29 August 1987 (dark and bright, Wordsworth, Jeremy, Gerald Moore's death, Nieves Hayat, military service, atheism, Edward III)

My dear Erik,

      thank you for your letter. How familiar that pattern of dark and bright sounds to me. Himmelhochjauchzend, zum Tode betrübt. No wonder we both like Wolf. And of course the switchback effect is especially relevant for you as a creative artist; it means that you will have intense knowledge, through personal experience, of the heights and the depths; which you can then express and communicate accordingly, after the feelings are duly moulded and mediated through your art. I seem to be recalling Wordwworth, not my most‑loved mentor save in occasional moments of inspired intuition; but his aesthetic, in which art is the spontaneous overflow of powerful feelings, taking its origin from emotion recollected in tranquility, seems to me (as an ageing but still practising Romantic) to be persuasive enough in its account of the creative process, though he doesn't help much with values and criteria.

      Well, you seem to be everywhere simultneously, making dazzling appearance in Salt Lake City and Buenos Aires, and generally being seen and wondered at, like a comet. Of course it would be delightful if you could manage to include London in your itinerary. We could all see some shows and meet some people. My son Jeremy moves more on the musical scene than I do, nowadays, as a quite established and even sought‑after theatre composer. At the moment he's translating Zauberflöte into English and writing a score for Hamlet among other preoccupations. The snag is that my mother has been giving us all a lot of concern lately; she's 86 now, and lives alone, very gamely, but is perceptibly fading and failing, and in need of frequent visits and arrangements for taxis, doctors and so forth. I have to be in quite close attendence or at least available for the foreseeable future.

      Yes, it was sad about Gerald. I hadn't seen much of him for some considerable time; he retired to rural Buckinghamshire some years ago, and I really met him only at concerts, and occasionally at cricket matches, where he was a devoted spectator. We got rather well, and I was grateful to him for writing forewords to my books. Alas too late for him to introduce Brahms and Schubert now; and probably too late, alas, for me to write the actual books, dearly though I should have loved to. But I seem to be into Shakespeare where there's a lot to do. I now have a correspondent in Italy, a charming lady who has written a book on Francis Bacon (just his own works and no one else's) and is kind enough to approve of the stand I've been taking and the points I've been making. She's the daughter of Salvador de Madariaga, and lives, for reasons not entirely clear to me, except that I'm sure its a delectable part of the world, in Tecognano, Montanare di Cortona.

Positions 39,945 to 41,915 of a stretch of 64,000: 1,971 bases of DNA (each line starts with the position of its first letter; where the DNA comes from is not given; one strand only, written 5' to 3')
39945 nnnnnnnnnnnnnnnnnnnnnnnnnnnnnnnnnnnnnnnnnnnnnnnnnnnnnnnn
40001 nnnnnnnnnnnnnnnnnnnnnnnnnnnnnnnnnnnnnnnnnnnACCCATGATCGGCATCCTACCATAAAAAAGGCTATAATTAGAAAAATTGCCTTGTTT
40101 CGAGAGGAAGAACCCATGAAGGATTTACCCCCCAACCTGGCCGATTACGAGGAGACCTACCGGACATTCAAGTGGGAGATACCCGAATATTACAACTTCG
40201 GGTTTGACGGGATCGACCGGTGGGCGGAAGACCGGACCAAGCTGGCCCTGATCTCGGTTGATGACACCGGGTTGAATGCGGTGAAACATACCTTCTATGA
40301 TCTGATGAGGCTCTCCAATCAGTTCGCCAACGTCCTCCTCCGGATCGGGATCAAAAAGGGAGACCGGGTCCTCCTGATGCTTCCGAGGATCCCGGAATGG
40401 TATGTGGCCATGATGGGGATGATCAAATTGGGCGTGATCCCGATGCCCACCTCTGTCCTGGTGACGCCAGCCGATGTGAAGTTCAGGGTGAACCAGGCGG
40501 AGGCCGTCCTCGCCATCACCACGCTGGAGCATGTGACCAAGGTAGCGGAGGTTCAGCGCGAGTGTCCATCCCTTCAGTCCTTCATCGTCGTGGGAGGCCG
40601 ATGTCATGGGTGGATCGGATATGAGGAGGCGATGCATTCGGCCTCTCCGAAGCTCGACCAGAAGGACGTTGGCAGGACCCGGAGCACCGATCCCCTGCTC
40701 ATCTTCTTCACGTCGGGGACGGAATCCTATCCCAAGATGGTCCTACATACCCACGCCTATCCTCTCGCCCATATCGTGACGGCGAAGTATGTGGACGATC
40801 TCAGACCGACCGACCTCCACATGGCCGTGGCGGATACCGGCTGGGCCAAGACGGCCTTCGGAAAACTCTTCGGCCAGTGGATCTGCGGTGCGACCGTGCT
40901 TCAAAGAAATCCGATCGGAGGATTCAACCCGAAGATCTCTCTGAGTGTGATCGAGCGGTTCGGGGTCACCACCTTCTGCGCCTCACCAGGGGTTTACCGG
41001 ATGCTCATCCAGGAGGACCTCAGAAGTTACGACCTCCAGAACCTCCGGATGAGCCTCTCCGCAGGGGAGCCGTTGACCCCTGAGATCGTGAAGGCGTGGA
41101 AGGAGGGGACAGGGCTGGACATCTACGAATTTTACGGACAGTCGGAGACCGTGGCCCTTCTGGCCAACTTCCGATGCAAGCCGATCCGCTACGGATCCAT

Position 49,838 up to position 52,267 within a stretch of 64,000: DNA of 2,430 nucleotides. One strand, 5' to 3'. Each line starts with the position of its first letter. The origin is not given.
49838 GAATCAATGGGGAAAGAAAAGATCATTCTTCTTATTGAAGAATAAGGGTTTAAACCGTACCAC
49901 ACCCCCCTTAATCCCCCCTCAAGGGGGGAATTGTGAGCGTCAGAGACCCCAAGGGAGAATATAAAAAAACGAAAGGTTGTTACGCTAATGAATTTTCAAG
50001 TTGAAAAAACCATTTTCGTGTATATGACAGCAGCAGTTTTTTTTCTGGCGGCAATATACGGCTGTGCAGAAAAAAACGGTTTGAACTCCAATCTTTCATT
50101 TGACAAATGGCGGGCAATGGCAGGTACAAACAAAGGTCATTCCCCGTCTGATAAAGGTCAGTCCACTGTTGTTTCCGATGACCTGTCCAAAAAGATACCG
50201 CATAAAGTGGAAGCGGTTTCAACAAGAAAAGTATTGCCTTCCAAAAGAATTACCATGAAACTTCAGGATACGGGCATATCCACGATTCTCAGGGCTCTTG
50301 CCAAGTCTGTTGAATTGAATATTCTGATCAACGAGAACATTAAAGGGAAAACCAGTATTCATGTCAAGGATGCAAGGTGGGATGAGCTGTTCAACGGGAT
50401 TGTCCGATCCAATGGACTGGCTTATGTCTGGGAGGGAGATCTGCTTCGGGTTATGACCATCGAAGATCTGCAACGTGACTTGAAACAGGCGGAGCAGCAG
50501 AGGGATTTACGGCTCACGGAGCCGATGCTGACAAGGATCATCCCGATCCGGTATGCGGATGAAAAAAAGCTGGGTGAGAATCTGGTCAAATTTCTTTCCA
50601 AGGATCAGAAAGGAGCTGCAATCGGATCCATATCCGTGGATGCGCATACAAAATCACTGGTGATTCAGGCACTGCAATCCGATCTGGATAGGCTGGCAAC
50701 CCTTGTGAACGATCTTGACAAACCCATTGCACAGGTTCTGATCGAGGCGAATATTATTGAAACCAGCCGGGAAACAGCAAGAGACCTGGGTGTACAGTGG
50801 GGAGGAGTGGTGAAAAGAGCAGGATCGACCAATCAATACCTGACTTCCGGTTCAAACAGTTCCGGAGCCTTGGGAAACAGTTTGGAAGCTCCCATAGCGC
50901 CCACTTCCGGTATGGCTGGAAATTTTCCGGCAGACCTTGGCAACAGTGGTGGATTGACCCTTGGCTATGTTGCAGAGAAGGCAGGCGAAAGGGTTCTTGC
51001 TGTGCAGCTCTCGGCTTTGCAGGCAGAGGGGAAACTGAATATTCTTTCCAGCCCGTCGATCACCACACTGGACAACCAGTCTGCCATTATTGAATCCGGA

Congratulations on having your essays printed. I read your thoughts on Reimann with interest, but (I fear) little real grasp. I seem to stop at the death of Wolf which I still mourn. One or two good things have happened since then, of course; but music isn't really the same.

      Well, you also remind me of myself when young in your transition to some form of state service. Hugo Wolf was mobilised too, and spent some time in a barracks, despite his lack of inches. No doubt the authorities felt that auch kleine Dinge, etc. I joined the army at 18, having volunteered for military intelligence, because of a great interest in and some modest gift for various forms of code and cipher. I went to the War Office for an interview and asked in effect, how long they could manage without me (I had a Cambridge scholarship) and they said, rather to my chagrin, ‑ practically for ever. The tide of war had turned, it appeared, and my intervention though welcome might not of itself prove decisive. But they relented, seeing my obvious disappointment, and asked a few questions. Did I like crosswords? could I play chess? could I read a musical score? I replied, quite truthfully, that those three things were in fact among my main preoccupations, not to say obsessions. So they are still. A rather melancholy fact is that we tend to stay in the same channels and conduits as those of our adolesence, especially those of us who are pubertal rather than infant progidies, more Schubert than Mozart; and the only real prospect is the potential for digging those same perhaps preordained channels wider, and with any luck deeper, and get more going through them, hopefully in some fertilising direction. Preordained only by genes, of course, rather than by genies, still less (in my case) by genius. I'm an unbatised atheist too. But I've discovered that it's important to be clear about which God one doesn't believe in. I'm an Anglo‑Saxon Protestant atheist. But no doubt we share much of the same disbelief.

      The Lieder‑Requiem sounds a grand design. Your modes of thought and art impress me; always large‑scale or in some way demanding, but never merely grandiose or showy. I knew when we first met that you were already a true artist. I look forward to hearing more of, and more about, your music and other writing.

      Now I must get back to Edward III , the Shakespeare play I'm currently editing. I duly saw it performed in Cambridge. It's clearly by the same author as Edmund Ironside! My publisher, to whom I gave an expensive lunch (he has an insatiable thirst for grappa) has agreed to carry on with the sequel, always provided that I can prove the case beyond doubt and make a lot of money for him. Well, I reckon I can meet the first of those conditions, at least. And I’ve just finished a 40‑page essay on the text‑genesis of Hamlet so I must be in a state of euphoric upswing. Die Mühle kappert lustig weiter, as Wolf put it.

      Best wishes, my dear Erik; take care of yourself.

            yours as ever,